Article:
Species Attached to Clothes Invade Antarctica
March 9, 2012
Crazy story about the last continent:
For the study, ecologist Steven Chown at the University of Stellenbosch in South Africa and colleagues vacuumed the clothes, footwear, bags, and gear of approximately 2 percent of people who visited during the Antarctic summer from late 2007 to early 2008. That amounted to 853 scientists, tourists, and accompanying support workers and ships’ crew members…
“Endless hours were spent vacuum-cleaning clothes and gear. … If one is doing so on a ship underway on a rough ocean, it can take a strong stomach,” Chown recalled.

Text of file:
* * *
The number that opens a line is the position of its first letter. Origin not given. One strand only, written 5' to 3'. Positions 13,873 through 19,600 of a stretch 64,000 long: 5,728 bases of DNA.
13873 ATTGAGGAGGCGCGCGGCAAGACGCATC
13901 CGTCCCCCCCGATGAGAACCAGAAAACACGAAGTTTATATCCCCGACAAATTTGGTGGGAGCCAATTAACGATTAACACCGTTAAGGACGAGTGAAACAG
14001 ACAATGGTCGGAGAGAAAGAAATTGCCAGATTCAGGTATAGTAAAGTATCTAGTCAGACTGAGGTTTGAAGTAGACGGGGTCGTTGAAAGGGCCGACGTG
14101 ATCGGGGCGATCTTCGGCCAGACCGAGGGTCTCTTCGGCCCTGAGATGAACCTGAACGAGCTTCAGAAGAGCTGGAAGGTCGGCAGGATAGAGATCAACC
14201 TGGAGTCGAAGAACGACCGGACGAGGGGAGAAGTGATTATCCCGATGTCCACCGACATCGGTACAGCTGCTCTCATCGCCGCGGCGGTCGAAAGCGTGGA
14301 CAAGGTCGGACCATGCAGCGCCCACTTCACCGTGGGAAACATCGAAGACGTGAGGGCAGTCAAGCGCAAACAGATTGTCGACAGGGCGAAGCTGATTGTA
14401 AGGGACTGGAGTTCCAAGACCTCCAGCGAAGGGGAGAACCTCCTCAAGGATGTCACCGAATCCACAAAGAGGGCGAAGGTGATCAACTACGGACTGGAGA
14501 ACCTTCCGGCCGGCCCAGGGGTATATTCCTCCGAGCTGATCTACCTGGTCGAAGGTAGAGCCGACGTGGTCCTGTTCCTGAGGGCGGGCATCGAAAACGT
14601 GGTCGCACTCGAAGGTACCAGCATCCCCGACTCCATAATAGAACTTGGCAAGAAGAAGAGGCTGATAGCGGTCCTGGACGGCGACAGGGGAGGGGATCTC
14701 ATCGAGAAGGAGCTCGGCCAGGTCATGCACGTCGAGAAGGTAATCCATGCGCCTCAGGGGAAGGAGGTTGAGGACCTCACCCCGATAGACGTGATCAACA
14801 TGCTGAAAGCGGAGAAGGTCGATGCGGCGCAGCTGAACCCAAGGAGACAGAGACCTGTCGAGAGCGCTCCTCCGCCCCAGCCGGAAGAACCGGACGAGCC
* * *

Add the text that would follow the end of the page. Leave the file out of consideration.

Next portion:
The results revealed more than 2,600 seeds and other detachable plant structures, or propagules, had hitched a ride to Antarctica on these visitors.
There are no trees or shrubs, and only two species of flowering plants, Antarctic hair grass (Deschampsia antarctica) and Antarctic pearlwort (Colobanthus quitensis) are found, occurring on the South Orkney Islands, the South Shetland Islands and along the western Antarctic Peninsula. The vegetation is predominantly made up of lower plant groups (mosses, liverworts, lichens and fungi) which are specially adapted to surviving in extreme environments, in particular, tolerating low temperatures and dehydration.
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